In 2016 the Bank of Canada invited members of the public to nominate an iconic Canadian woman to grace the new design of the nation’s $10 bill.  In just over a month the Bank received over 26,000 submissions.  Four hundred and sixty one of these nominations were considered. An independent advisory council compiled a long list of twelve names and then a short list of five. Viola Desmond, a Black civil rights activist from Nova Scotia, was chosen as the face for the new bill.

The nomination process drew much public attention and, in addition to aiding in the redesign of the banknote, this national discussion brought the contributions of many Canadian women into the public conversation.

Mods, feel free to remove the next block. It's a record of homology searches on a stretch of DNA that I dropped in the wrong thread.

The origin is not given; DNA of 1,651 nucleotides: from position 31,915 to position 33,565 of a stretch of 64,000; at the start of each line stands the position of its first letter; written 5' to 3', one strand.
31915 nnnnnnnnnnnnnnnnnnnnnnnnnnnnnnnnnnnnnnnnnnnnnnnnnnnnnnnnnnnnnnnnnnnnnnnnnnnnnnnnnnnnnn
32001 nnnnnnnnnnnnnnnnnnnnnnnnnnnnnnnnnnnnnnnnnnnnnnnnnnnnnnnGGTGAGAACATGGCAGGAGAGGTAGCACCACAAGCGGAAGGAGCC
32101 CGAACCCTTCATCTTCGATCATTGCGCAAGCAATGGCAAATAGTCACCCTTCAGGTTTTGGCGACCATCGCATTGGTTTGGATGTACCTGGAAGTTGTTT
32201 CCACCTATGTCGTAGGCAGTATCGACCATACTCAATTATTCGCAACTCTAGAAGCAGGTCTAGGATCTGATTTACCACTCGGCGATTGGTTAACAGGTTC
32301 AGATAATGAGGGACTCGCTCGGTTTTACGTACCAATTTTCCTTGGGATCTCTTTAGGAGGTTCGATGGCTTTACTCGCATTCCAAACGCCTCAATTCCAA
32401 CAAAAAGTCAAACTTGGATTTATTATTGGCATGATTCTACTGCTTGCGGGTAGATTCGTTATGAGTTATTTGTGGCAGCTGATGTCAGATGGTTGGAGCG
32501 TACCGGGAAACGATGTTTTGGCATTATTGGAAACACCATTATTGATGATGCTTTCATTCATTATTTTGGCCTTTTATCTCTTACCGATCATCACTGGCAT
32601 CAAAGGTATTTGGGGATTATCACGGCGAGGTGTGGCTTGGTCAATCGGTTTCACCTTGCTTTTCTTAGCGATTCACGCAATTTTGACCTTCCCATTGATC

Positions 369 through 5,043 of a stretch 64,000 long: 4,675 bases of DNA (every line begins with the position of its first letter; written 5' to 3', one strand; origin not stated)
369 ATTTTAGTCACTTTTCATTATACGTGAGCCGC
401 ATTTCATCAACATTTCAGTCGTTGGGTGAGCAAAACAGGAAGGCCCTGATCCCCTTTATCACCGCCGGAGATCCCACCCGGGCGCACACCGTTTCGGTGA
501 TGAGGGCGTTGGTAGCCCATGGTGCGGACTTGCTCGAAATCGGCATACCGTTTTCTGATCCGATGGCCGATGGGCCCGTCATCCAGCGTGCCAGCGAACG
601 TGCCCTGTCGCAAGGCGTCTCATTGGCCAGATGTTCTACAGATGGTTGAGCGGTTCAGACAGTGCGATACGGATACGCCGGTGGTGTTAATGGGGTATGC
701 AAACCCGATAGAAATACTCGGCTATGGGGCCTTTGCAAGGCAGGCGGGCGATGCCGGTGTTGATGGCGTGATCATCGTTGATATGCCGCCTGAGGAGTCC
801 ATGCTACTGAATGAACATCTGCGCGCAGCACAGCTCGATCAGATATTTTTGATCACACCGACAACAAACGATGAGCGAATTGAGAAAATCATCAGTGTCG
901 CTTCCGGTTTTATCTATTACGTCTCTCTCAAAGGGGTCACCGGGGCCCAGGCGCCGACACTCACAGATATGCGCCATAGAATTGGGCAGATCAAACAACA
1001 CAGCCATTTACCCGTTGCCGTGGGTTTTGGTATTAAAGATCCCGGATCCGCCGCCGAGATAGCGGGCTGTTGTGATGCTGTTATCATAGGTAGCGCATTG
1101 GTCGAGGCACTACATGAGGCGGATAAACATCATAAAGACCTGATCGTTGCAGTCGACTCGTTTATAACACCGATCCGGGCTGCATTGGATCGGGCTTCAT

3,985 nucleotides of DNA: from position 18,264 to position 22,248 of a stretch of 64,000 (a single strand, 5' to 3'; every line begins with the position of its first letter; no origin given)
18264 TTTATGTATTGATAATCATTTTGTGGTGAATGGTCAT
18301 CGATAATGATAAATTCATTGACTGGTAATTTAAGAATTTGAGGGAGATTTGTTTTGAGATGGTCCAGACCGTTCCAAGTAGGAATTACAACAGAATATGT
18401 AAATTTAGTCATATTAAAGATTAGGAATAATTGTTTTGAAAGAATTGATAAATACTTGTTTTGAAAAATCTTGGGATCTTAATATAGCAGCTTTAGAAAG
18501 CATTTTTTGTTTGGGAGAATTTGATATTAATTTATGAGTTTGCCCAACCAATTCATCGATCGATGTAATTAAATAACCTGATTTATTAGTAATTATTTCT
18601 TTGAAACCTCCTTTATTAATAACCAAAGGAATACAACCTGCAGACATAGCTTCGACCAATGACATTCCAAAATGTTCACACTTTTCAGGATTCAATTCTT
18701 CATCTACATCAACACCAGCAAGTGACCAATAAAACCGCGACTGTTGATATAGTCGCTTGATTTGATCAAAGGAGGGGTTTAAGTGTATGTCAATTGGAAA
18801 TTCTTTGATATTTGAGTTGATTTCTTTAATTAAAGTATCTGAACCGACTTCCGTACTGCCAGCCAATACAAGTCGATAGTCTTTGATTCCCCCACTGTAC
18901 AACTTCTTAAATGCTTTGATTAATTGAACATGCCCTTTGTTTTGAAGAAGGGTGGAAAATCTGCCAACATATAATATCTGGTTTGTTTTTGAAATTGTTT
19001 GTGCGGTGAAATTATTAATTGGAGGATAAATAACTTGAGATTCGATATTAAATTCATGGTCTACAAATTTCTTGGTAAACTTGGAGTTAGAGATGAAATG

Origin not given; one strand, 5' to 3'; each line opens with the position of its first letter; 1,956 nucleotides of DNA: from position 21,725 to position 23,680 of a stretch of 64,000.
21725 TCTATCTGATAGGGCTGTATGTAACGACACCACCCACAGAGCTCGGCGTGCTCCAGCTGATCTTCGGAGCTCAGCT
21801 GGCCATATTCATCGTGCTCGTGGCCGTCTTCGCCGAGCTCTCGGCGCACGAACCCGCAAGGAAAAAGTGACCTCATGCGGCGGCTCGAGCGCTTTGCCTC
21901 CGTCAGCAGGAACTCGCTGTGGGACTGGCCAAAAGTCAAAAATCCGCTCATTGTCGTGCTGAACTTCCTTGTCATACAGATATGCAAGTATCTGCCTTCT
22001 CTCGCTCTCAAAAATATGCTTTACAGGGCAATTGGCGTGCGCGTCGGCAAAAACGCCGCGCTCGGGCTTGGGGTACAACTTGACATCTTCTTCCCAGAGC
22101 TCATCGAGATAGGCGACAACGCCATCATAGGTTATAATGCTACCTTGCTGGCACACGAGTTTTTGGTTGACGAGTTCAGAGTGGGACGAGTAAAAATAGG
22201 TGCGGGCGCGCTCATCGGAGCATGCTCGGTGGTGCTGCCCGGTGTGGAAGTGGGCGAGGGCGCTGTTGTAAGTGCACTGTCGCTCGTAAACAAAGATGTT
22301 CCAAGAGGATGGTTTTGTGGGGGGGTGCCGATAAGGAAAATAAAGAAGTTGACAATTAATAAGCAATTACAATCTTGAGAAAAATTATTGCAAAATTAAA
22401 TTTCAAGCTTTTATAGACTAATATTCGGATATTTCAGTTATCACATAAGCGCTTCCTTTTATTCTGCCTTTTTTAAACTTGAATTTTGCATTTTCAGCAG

Big Dreams is a continuation of this dialogue. Each of the ten ceramic wall pillows features the image of a significant woman in Canadian history. The women are accompanied by botanical line drawings that speak conceptually to the person’s life history.

At first glance the flowers on these pieces can be seen merely as objects valued for their beauty. A deeper look at this imagery, however, reveals a rich symbolic language that subverts the facile correlation between women, flowers, and domesticity.

Pitseolak Ashoona
1904-1983

Thérèse Casgrain
1896 – 1981

 

 

 

 

 

 

 

Dianna Boileau
1930s – 2014

Violet Clara McNaughton
1879 – 1968

Frances Wagner
1927 – 2016

Mary Ann Shadd
1823-1893

Frances Loring 1887 -1968
Florence Wyle 1881 – 1968

Anna Mae Aquash
1945 – 1975

Jean Lumb
1919 – 2002